Paris police dismantle crack users’ camp
Paris police on Wednesday dismantled a camp that is home to over 100 crack users, the latest move in a campaign that has repeatedly displaced the addicts around the capital.
Local residents and aid groups have for years been frustrated by authorities’ failure to either clamp down on open drug dealing and crime in and around the camps or to provide appropriate treatment for users.
French Interior Minister Gerald Darmanin wrote on Twitter as the evacuation got under way that this time, “1,000 officers will be deployed to prevent the camp from reforming somewhere else”.
An AFP journalist saw large numbers of police surround the rubbish-strewn Square Forceval in northeast Paris from 7:00 am (0500 GMT), with police chief Laurent Nunez on the scene.
By mid-morning, tents, furniture and other items had been mostly removed and cleaning services had arrived, with a few of its inhabitants still visible in the surrounding streets.
The clearance was “inevitable and necessary to make our neighbourhoods habitable again”, said Francois Dagnaud, mayor of Paris’ 19th district.
But the possibility the camp might be reconstituted elsewhere “is a risk that should be on everyone’s mind and that is in no one’s interest,” he added.
Over the past two years, successive evacuations have moved crack users from the Stalingrad square on the city’s Saint-Martin canal, first to a nearby park, and then to their current site alongside the French capital’s ring road.
Tackling the city’s crack problem — visible on the streets for the past three decades — has proved difficult due to the addictiveness of the drug, a cocaine derivative that sells for as little as 10 euros ($9.90) per dose.
Darmanin, a law-and-order hardliner, has given newly-installed Paris police chief Nunez a single year to wipe out crack in the capital.
The interior ministry said that inhabitants of the camp wanted by police would be arrested, while foreigners without papers would be detained awaiting deportation.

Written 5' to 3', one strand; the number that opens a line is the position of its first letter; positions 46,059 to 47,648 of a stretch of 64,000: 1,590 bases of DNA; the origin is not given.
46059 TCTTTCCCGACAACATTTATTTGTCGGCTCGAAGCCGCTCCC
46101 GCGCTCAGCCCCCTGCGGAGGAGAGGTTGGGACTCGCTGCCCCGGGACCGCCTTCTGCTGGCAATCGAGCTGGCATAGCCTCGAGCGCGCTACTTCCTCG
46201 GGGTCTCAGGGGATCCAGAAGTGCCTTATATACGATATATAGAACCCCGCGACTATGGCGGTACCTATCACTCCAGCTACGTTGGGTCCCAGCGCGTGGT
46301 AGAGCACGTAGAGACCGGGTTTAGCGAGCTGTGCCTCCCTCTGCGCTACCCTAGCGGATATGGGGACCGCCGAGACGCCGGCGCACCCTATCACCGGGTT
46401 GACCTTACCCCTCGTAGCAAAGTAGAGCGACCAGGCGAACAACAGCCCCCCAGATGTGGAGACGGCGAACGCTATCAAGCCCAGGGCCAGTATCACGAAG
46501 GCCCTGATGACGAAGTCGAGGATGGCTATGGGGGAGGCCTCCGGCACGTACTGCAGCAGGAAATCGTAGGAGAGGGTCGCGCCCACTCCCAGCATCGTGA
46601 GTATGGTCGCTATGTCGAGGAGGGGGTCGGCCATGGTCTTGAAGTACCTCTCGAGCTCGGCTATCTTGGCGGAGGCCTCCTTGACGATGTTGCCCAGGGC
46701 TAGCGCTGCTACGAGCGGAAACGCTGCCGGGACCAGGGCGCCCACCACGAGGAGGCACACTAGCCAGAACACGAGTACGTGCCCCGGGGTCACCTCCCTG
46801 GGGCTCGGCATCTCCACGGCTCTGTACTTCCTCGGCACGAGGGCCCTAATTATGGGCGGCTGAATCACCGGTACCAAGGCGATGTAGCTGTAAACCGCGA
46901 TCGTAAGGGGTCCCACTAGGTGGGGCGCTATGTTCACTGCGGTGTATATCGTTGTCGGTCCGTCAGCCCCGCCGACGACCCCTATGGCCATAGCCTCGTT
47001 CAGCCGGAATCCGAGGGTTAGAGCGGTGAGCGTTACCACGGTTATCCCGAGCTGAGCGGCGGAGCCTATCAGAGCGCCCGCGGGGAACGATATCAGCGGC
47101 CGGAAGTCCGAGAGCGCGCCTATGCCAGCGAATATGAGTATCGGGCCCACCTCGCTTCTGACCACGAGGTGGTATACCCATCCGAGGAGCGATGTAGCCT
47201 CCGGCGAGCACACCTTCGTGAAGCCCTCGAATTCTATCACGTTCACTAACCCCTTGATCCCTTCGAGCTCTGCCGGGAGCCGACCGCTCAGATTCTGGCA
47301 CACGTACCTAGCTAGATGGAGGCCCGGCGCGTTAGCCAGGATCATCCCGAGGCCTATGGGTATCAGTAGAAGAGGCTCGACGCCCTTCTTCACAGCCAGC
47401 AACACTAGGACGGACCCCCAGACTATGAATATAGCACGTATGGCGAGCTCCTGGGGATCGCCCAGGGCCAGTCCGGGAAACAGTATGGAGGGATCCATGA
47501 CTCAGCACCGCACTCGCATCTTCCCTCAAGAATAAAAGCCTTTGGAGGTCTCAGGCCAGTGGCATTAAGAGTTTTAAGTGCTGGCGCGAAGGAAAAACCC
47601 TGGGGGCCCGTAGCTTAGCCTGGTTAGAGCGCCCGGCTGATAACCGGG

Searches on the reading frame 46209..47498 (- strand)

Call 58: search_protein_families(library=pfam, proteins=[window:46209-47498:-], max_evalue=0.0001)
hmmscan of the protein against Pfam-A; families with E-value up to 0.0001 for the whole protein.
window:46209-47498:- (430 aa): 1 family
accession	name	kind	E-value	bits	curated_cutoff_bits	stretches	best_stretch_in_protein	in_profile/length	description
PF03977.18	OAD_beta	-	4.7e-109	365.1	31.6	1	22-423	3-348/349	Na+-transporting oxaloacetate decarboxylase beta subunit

“Other occupants will be directed towards accommodation structures with medical and social assistance, or to medical facilities,” the ministry added.
– ‘Just another transfer’ –
But “in our view, the conditions aren’t there to prevent further open locations” forming for crack dealing and consumption, said Marie Debrus of aid group Medecins du Monde, who was on the scene for the evacuation.
“In a few months we’ll see them in the entrance halls of blocks of flats,” she added, calling the clearance “a humanitarian crisis orchestrated by the authorities”.
Aid groups say that between 300 and 400 people spent time in the camp during the day and around 150 at night, up to 40 percent of them women.
Dealers sold crack “rocks” openly among the groups of users.
As at other sites where the addicts have gathered, local residents have complained of assaults, thefts and other disruption since their arrival.
Around 500 people demonstrated last month to mark the camp being in place for a year and demand its removal.
“We’ve been calling for the clearance for a year, but also for addicts and people sick from crack to be taken care of,” said Melinda Bernardo, of the “93 Anti-Crack” group based in Paris’ northeastern suburbs.
“It doesn’t seem to us that they’re following up in the way we asked, with these people being taken into care and supported,” she added.